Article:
Although I am a former police officer and still have family in law enforcement, I have decided it’s time for a change. I am in favor of defunding the police.
Before you cheer or get upset, please know that I am not on or against your side in the matter. I have my own side.
As I understand it — which is not to suggest that I do — the problem is that too much of the public’s money is being used to enforce the law rather than in preventing the breaking of it.
More money should be spent, for example, in treating mental illness of the sort found in newspaper columnists than is spent by having cops jump up and down on them before dragging them off to jail.
Consider the recent arrest of a man for allegedly attempting to drown his wife in the Provo River. There is no reason why the police should have been called. It was a domestic quarrel that could have been handled by a marital counselor dispatched to the scene with a hypodermic filled with something soothing.
Let’s not forget that the police are shooting citizens disproportionately to police being shot by citizens, a matter that certainly seems unfair on its face.
My proposal is to privatize law enforcement. In this way a community would spend money only for the amount of policing it deems necessary. No more wasting money on excessive force, racial profiling, militarizing and training dogs to bite people.
I am currently putting together plans for just such an enforcement company. It will be the first to offer protection coverage based on need.
For example, let’s say that your community’s largest problem is dogs barking at night and juveniles violating curfew.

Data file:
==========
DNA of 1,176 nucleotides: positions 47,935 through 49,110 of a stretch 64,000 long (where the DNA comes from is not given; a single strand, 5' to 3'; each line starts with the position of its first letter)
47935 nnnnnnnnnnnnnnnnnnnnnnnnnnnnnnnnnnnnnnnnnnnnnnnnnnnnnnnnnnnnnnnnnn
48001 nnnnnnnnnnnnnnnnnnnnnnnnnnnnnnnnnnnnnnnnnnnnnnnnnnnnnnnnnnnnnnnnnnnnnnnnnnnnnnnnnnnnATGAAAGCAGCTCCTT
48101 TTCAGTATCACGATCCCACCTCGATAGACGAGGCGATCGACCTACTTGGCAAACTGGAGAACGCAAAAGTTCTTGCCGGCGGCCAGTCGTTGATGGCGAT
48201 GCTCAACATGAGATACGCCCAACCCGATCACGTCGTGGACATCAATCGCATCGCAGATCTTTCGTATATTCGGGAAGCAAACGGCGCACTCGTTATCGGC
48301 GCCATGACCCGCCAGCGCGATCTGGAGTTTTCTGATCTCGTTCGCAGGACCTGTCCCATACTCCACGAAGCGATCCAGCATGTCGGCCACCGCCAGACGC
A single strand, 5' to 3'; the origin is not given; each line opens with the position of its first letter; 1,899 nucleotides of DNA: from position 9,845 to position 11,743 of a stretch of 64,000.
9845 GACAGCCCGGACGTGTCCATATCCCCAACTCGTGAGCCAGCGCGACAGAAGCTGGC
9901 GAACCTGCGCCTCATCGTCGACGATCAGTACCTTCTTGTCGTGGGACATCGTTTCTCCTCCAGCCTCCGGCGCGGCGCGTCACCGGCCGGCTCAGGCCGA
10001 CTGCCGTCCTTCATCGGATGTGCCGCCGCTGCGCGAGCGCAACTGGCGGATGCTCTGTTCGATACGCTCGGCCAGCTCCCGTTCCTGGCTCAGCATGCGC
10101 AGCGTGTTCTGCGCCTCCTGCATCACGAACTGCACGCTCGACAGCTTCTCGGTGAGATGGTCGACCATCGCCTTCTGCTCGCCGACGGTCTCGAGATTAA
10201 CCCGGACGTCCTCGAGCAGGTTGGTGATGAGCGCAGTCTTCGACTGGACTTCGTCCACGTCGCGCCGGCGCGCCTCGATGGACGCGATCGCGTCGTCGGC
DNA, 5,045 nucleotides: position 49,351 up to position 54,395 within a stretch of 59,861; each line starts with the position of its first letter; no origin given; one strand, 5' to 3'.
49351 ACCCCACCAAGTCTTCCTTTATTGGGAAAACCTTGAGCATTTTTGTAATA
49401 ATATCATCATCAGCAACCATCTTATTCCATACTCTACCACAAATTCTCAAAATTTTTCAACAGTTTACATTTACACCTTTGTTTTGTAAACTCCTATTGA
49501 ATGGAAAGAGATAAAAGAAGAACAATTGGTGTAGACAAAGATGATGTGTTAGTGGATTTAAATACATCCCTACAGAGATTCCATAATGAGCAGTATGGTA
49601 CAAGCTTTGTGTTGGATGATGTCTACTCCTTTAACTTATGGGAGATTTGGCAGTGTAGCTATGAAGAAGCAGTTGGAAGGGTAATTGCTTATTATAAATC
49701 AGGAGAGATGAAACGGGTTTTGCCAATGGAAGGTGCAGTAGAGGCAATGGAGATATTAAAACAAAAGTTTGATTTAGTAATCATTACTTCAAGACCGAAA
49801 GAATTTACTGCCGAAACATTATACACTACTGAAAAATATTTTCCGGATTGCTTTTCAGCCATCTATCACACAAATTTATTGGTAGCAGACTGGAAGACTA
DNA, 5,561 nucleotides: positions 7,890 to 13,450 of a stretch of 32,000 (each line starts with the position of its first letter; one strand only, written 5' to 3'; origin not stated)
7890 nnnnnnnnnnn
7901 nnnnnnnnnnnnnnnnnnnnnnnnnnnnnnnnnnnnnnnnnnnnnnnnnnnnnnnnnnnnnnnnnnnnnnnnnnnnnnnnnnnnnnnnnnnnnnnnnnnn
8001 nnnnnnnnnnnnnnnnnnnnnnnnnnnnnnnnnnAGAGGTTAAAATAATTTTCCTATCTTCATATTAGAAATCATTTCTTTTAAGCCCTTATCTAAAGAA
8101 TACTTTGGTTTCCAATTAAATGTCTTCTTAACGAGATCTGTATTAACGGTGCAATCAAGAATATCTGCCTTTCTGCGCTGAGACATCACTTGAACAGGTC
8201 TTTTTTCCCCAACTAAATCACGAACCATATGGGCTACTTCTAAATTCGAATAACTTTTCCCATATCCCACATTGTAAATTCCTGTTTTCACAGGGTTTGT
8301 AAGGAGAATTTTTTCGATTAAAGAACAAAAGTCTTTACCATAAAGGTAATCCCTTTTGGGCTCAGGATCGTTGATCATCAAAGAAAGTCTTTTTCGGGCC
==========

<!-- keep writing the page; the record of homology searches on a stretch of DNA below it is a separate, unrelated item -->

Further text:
Under my company’s basic protection plan, our private officers would respond to calls only where a dog won’t shut the hell up so you can get some sleep, or look for your teenage kid who failed to mention that he had run away.
Anything more than that, and you would have to up your coverage, handle it on your own, or call the real police. Assuming, of course, that there are any left.
Our medium protection plan would include neighborhood patrols, business checks, minor first aid, and anything else that the average Boy Scout could do. It would be possible to upgrade this plan by adding a DUI rider, which would allow private officers a red light to pull over drivers suspected of being intoxicated. Rather than the fight and expense of taking them to jail, their keys would be seized and thrown down a convenient storm drain. By the time they fished them back out, they’d be sober.
The full coverage plan would provide highly trained officers willing to put themselves between you and danger.
For example, if you arrived home to find a werewolf wearing your wife’s lingerie and rummaging through your refrigerator, these private officers (who carry only silver bullets) would speed to your address, corner the beast, read him his rights, and then shoot him at least four dozen times.
Note: You’d have to call someone else to remove the corpse and patch the holes in your refrigerator, but peace would be restored.
Granted, this is just a concept in the works. Lots of wrinkles to be worked out. But it could work — especially if we factor in gratuities for prompt and courteous service.
Robert Kirby is The Salt Lake Tribune’s humor columnist. Follow Kirby on Facebook.